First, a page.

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A Cantabrian brown bear encounter in the Valley of Aguayo

With brief ramblings on population spread, and a longer rant on the vexed and under-reported subject of bear-human conflict, with a 15th century Spanish account of a bear attack.

Posted by admin on Thursday August 5th 2010. One comment

The slopes of the Embalse de Alsa coming down from the woods of Vallejo Rucándano All photos © Mr Baldie. More.

In the previous post I named two of the problems facing rural walkers in Spain as a lack of refreshments and motorway building. Judging by the numbers of young horses and cattle loose on the slopes of Otero running down into the Embalse de Alsa near San Miguel de Aguayo in Cantabria, the first problem is unlikely to affect the brown bear we heard roaring early on the morning of July 24th in the beech forest between the summit of Otero and Vallejo Rucándano. The second however will surely have an impact: as the map over at Aves del norte de Burgos shows, the AP-69 Dos Mares motorway will tear right through the middle of this zone, just as soon as government funds are available for its construction.

I've lived quite a lot of my life in the countryside, and spent some formative years in the vicinity of a brutally-run slaughterhouse, so I'm quite certain that the sound that chilled our bones wasn't that of an injured cow or enraged bull, and anyone else who has heard bears before will confirm that it is not something one easily forgets. Nevertheless, I did at first question my ears, because Cantabrian brown bears very rarely make it this far east--the map over at Fundación Oso Pardo shows an eastern population of 30 bears concentrated in eastern León and western Palencia, with offshoots in Campoo de Suso and Liébana. Recent sightings of another bear in Valderredible on the Ebro on the other side of the reservoir may suggest the beginnings of an eastward trend.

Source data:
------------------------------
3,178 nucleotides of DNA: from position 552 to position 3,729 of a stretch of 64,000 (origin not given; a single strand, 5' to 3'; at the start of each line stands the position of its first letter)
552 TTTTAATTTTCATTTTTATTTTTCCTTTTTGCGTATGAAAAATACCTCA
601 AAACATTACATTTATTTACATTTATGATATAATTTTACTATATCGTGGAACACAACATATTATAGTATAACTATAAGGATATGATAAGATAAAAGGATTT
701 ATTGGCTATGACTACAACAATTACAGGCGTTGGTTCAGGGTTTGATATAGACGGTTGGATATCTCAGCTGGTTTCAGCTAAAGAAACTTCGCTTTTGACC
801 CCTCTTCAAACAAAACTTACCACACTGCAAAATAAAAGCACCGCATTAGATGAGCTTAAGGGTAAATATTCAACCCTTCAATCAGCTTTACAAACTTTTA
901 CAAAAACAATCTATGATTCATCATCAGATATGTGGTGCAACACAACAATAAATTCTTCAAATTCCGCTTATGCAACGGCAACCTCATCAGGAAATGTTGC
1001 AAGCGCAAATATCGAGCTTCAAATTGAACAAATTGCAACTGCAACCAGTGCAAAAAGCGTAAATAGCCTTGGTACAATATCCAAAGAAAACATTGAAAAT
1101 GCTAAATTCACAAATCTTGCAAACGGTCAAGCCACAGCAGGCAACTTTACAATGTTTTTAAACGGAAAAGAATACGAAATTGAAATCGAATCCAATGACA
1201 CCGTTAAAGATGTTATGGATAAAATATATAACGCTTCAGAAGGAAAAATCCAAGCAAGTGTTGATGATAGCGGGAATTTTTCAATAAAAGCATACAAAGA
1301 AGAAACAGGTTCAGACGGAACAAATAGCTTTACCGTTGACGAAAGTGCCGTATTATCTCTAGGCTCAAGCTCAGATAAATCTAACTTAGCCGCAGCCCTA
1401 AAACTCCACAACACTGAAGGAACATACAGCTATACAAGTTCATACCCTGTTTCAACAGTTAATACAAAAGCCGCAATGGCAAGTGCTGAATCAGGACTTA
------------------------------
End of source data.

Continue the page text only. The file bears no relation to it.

One of the interesting things about the article is its propagation of the myth of conflict-free human-bear coexistence. This seems to me to be driven by often cuddly-animal ecologist and rural tourism propaganda (the FOP does a pretty good job, however), and it ignores the evidence from for example Eastern Europe, the Balkans and Asia Minor. Jerina et al, Modeling the brown bear population in Slovenia, report similar naivety during the early phase of bear management there, and other papers (eg Ambarlı & Bilgin Human–brown bear conflicts in Artvin, northeastern Turkey) report considerable resentment by unprepared farmers and villagers of bear attacks on livestock, beehives and orchards, as well as a slow trickle of fatal attacks on humans by brown bears. This doesn't perhaps justify the killing of brown bears in for example the Pyrenees by farmers as well as hunters, but it does help explain it and why it is unlikely to disappear.

The potential for bears encountering humans is currently pretty small--the countryside is generally empty, and humans rarely leave the protection of cars or buildings, and bears don't seem to have taken to dumpster diving to the same extent as in Canada--but pre-20th century Spanish literature provides the occasional glimpse of ursine terror. My favourite is in the late-15th century Las sergas de Esplandián by Garci Rodríguez de Montalvo, which, except for Maneli's subsequent miraculous recovery, provides a pretty good account of a bear attack: